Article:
I had remained about four hours with Mdlle. Vesian, consumed by the most intense desires, and I had had strength enough to conquer them. She could not attribute my reserve to a feeling of modesty, and not knowing why I did not shew more boldness she must have supposed that I was either ill or impotent. I left her, after inviting her to dinner for the next day.

We had a pleasant dinner, and her brother having gone out for a walk after our meal we looked together out of the window from which we could see all the carriages going to the Italian Comedy. I asked her whether she would like to go; she answered me with a smile of delight, and we started at once.

I placed her in the amphitheatre where I left her, telling her that we would meet at the hotel at eleven o'clock. I would not remain with her, in order to avoid the questions which would have been addressed to me, for the simpler her toilet was the more interesting she looked.

After I had left the theatre, I went to sup at Silvia's and returned to the hotel. I was surprised at the sight of an elegant carriage; I enquired to whom it belonged, and I was told that it was the carriage of a young nobleman who had supped with Mdlle. Vesian. She was getting on.

The first thing next morning, as I was putting my head out of the window, I saw a hackney coach stop at the door of the hotel; a young man, well dressed in a morning costume, came out of it, and a minute after I heard him enter the room of Mdlle. Vesian. Courage! I had made up my mind; I affected a feeling of complete indifference in order to deceive myself.

I dressed myself to go out, and while I was at my toilet Vesian came in and told me that he did not like to go into his sister's room because the gentleman who had supped with her had just arrived.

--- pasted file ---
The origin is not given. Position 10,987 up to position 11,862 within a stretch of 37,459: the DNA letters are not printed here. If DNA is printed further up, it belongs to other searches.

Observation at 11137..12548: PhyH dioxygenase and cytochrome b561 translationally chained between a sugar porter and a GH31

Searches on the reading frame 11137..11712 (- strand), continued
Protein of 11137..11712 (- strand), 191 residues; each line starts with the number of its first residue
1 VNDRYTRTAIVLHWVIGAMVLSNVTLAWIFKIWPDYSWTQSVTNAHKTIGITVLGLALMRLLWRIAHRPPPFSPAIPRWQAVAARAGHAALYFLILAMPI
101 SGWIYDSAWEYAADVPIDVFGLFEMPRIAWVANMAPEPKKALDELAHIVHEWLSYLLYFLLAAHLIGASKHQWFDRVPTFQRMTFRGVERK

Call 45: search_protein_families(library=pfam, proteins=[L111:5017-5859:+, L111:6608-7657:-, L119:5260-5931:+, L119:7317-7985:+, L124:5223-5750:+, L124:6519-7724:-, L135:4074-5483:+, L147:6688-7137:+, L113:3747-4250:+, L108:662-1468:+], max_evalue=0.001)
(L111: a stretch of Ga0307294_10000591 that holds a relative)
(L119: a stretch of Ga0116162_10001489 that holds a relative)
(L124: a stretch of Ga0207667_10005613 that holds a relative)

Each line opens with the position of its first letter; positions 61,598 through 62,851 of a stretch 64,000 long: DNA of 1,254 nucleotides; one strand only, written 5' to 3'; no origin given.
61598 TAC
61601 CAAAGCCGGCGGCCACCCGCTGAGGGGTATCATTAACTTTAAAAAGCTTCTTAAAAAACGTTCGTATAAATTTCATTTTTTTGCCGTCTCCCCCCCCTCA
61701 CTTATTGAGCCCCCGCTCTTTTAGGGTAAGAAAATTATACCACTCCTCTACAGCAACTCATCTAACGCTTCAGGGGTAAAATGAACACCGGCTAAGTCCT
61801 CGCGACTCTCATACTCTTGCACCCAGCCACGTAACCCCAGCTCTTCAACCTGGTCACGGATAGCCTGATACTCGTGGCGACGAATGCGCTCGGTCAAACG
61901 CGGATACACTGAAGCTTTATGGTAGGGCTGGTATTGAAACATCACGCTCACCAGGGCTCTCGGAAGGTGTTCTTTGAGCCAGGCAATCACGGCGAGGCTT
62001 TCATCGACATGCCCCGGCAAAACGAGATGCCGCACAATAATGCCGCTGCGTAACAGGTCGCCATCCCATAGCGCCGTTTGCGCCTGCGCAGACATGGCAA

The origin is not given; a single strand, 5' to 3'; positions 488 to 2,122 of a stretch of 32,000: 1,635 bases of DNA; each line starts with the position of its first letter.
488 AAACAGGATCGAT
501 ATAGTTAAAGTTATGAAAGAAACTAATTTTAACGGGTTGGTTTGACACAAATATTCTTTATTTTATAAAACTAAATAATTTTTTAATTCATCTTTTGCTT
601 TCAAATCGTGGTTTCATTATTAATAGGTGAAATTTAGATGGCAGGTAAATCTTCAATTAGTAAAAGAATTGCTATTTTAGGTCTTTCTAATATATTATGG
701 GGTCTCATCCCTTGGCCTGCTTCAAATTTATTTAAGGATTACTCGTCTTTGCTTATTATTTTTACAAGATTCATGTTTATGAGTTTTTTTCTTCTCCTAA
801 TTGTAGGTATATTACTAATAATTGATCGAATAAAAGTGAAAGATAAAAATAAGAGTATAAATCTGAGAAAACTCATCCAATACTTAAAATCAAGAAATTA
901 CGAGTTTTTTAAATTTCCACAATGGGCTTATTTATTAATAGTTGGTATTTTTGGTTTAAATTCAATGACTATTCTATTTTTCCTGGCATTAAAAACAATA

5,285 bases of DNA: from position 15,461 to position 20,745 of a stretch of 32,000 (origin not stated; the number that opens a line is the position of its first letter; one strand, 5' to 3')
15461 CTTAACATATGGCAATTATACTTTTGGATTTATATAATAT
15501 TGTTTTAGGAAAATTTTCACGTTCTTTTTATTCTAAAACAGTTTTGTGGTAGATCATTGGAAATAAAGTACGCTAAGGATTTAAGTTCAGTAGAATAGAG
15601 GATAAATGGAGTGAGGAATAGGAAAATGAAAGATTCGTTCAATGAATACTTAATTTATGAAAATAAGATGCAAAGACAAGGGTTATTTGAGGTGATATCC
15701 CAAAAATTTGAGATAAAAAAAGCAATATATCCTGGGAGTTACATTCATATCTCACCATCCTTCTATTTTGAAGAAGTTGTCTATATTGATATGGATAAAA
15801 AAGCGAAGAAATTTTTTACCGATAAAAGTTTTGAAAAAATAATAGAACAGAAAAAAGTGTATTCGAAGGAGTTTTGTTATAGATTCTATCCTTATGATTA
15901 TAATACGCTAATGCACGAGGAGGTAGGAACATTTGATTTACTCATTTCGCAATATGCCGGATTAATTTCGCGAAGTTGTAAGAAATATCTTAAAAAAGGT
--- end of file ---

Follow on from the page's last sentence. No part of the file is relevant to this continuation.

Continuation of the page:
"That's a matter of course," I said.

"He is rich and very handsome. He wishes to take us himself to Versailles, and promises to procure some employment for me."

"I congratulate you. Who is he?"

"I do not know."

I placed in an envelope the papers she had entrusted to me, and I handed them to him to return to his sister. I then went out. When I came home towards three o'clock, the landlady gave me a letter which had been left for me by Mdlle. Vesian, who had left the hotel.

I went to my room, opened the letter, and read the following lines:

"I return the money you have lent me with my best thanks. The Count de Narbonne feels interested in me, and wishes to assist me and my brother. I shall inform you of everything, of the house in which he wishes me to go and live, where he promises to supply me all I want. Your friendship is very dear to me, and I entreat you not to forget me. My brother remains at the hotel, and my room belongs to me for the month. I have paid everything."

"Here is," said I to myself, "a second Lucie de Pasean, and I am a second time the dupe of my foolish delicacy, for I feel certain that the count will not make her happy. But I wash my hands of it all."

I went to the Theatre Francais in the evening, and enquired about Narbonne. The first person I spoke to told me,

"He is the son of a wealthy man, but a great libertine and up to his neck in debts."